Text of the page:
100 Things Waiters Shouldn't Do, Under Penalty of Death, Dismemberment, or Undying Scorn
With rules like these, you'd probably want a break, too.
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Bruce Buschel, the would-be Hamptons restaurateur who's been blogging about his experiences for the Times, has just published the second half of his list of 100 Things Restaurant Staffers Should Never Do. If Buschel's rules are any indication, then working as a waiter at his establishment will be the service industry's equivalent of being a first-year cadet at the Citadel. Much of Buschel's list is valid: No. 58's "Do not bring judgment with the ketchup, No. 60's "Bring all the appetizers at the same time, or do not bring the appetizers," and No. 77's "Do not disappear," all strike a resonant chord. And who are we to argue with No. 73's assertion that "Few things are more frustrating than a bowl of hot soup with no spoon?"
But banning all brass instruments except a "muted flugelhorn" from the restaurant's soundtrack? (No. 93) Getting the recipe for a guest who goes "gaga" over a particular dish? (No. 97) Never saying "no problem" because it has a "tone of insincerity or sarcasm?" (No. 41) There's a fine line between guidelines for excellent, common-sense service and micro-managed, soul-sucking drudgery. And it should be noted that many of Buschel's rules are more applicable to a restaurant's management than its servers. If you expect a server to "know something about Balsam Farm and candy-striped beets," (No. 52) for example, then you need to educate him or her rather than expecting an inherent passion for or knowledge of the subject.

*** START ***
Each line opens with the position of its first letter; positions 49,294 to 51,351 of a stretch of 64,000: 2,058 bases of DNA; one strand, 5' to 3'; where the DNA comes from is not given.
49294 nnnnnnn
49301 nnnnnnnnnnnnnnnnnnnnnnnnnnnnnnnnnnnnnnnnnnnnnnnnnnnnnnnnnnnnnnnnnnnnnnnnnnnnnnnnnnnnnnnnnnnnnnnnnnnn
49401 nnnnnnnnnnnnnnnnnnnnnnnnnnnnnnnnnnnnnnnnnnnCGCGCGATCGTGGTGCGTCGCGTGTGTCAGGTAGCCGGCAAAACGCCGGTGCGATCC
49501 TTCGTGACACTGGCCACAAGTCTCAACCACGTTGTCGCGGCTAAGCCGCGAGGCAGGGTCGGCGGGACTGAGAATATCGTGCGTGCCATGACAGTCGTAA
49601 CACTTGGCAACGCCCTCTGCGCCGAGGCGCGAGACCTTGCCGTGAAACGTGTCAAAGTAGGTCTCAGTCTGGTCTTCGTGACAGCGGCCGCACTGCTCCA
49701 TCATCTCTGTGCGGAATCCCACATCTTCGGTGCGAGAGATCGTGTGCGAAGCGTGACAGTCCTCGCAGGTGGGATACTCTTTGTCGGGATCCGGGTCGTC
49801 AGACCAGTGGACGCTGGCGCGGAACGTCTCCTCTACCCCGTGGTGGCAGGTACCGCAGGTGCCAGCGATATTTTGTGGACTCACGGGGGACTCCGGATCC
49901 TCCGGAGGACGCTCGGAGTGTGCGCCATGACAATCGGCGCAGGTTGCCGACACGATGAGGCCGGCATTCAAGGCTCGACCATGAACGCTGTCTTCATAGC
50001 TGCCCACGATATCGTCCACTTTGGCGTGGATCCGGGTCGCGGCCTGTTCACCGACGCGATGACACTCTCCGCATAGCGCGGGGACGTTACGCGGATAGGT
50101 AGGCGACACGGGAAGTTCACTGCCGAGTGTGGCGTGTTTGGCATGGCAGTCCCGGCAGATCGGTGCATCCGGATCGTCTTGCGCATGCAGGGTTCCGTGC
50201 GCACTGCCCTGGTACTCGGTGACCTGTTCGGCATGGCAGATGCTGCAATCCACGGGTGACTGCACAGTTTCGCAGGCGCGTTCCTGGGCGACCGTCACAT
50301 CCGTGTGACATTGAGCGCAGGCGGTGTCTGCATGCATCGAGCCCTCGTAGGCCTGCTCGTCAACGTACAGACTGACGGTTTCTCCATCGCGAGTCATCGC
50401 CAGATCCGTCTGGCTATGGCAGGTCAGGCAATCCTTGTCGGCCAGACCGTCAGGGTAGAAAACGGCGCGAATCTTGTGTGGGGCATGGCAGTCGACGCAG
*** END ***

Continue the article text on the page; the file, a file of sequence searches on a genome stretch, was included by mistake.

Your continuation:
"Dining is not work," states No. 78, after commanding that servers not ask, "Are you still working on that?" But unless you're the one doing the eating, then Buschel's list makes quite a persuasive argument to the contrary.
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